n Child Abuse Research in South Africa - A comparative analysis of imprisoned mothers' perceptions regarding separation from their children : case studies from Scotland and South Africa : research article
|Article Title||A comparative analysis of imprisoned mothers' perceptions regarding separation from their children : case studies from Scotland and South Africa : research article|
|© Publisher:||South African Society on the Abuse of Children (SAPSAC)|
|Journal||Child Abuse Research in South Africa|
|Author||Nicolien Du Preez|
|Publication Date||Oct 2006|
|Pages||26 - 35|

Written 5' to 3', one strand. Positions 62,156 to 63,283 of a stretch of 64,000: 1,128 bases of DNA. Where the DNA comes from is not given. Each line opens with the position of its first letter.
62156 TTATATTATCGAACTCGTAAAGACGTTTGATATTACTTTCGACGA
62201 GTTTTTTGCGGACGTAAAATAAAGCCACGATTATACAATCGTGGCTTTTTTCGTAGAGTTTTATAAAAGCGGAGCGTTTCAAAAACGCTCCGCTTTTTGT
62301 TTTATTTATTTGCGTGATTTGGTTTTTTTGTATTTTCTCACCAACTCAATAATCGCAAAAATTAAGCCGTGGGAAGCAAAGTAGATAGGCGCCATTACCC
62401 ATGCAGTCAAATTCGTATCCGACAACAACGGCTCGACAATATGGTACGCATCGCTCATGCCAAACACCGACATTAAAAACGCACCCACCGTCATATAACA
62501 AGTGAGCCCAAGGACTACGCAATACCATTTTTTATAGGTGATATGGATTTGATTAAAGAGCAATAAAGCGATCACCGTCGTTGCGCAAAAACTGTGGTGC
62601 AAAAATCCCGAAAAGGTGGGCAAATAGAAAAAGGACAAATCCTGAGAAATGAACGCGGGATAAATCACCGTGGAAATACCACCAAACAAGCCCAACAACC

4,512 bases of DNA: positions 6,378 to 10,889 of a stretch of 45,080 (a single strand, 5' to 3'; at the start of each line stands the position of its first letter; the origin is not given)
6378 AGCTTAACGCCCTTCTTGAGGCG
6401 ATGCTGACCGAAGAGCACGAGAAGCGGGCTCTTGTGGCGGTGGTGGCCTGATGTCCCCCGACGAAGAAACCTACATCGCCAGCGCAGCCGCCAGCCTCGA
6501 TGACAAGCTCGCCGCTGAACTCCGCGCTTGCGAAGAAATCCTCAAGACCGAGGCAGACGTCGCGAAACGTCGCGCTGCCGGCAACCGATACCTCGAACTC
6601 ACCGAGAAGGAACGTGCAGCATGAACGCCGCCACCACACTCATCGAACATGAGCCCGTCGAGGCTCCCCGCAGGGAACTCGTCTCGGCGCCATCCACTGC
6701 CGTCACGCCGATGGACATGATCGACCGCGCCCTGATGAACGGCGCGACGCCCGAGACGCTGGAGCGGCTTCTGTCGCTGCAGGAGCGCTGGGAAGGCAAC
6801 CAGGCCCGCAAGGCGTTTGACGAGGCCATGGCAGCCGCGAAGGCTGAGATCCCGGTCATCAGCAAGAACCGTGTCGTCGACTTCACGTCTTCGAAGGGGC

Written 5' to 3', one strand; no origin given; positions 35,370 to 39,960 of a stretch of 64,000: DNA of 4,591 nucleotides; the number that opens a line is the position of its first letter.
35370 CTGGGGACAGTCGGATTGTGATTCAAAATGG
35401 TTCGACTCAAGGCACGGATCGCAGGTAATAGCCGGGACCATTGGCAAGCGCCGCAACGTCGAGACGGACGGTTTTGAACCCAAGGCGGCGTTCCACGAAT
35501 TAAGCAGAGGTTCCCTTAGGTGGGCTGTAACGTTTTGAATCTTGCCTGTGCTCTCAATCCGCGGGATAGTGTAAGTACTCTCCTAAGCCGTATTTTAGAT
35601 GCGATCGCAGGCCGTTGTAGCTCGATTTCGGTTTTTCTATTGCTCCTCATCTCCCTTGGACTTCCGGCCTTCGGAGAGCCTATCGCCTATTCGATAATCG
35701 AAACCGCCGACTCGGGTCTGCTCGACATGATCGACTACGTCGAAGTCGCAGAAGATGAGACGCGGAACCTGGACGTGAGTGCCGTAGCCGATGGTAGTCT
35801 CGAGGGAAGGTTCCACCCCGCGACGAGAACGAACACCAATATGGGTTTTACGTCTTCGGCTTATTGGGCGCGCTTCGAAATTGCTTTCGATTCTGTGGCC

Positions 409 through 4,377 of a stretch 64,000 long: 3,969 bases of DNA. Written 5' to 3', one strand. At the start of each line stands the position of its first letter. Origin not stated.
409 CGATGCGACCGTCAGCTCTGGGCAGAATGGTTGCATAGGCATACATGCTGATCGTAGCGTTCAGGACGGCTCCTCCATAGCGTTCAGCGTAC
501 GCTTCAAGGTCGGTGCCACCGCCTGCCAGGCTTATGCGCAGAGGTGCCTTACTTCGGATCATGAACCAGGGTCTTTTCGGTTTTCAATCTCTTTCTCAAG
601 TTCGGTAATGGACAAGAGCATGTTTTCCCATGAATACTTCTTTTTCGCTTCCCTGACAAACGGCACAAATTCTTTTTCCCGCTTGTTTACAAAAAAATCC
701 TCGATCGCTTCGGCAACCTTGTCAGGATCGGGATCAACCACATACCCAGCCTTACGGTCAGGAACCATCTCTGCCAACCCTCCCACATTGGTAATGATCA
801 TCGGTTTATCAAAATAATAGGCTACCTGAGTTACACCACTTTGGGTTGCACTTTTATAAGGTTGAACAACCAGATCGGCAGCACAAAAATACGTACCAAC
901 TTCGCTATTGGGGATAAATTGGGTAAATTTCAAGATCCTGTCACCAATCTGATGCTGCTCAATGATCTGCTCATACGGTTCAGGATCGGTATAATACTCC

Women are a minority within the prison community worldwide. Research has shown that this may lead to their experiencing problems that are specific to women, such as structural discrimination, different security arrangements and fewer opportunities for work and obtaining of qualifications. Furthermore, most prison systems experience high rates of female offenders with problems of substance abuse, and psychosomatic and mental difficulties. Overall these factors complicate the way correctional managers deal with female offenders. This article shows that these factors can be elucidated further by comparative research. For comparative purposes Scotland, as an example of an established democratic country, and South Africa, as an example of an emerging democracy with a deeply rooted history of oppression, were chosen as the country sites for this research. Focus group studies with sentenced female offenders were conducted by the researcher at the Cornton Vale female prison in Scotland and at female prisons in South Africa. A number of sentenced female offenders with minor children outside the prison were selected for in-depth interviews in both countries. The comparative study found that female prisoners with minor children outside prison suffered additional pains of imprisonment in both countries. However, it concluded that more effective practical steps to alleviate these negative aspects were taken in Scotland and that South African correctional services could benefit from following the Scottish example.
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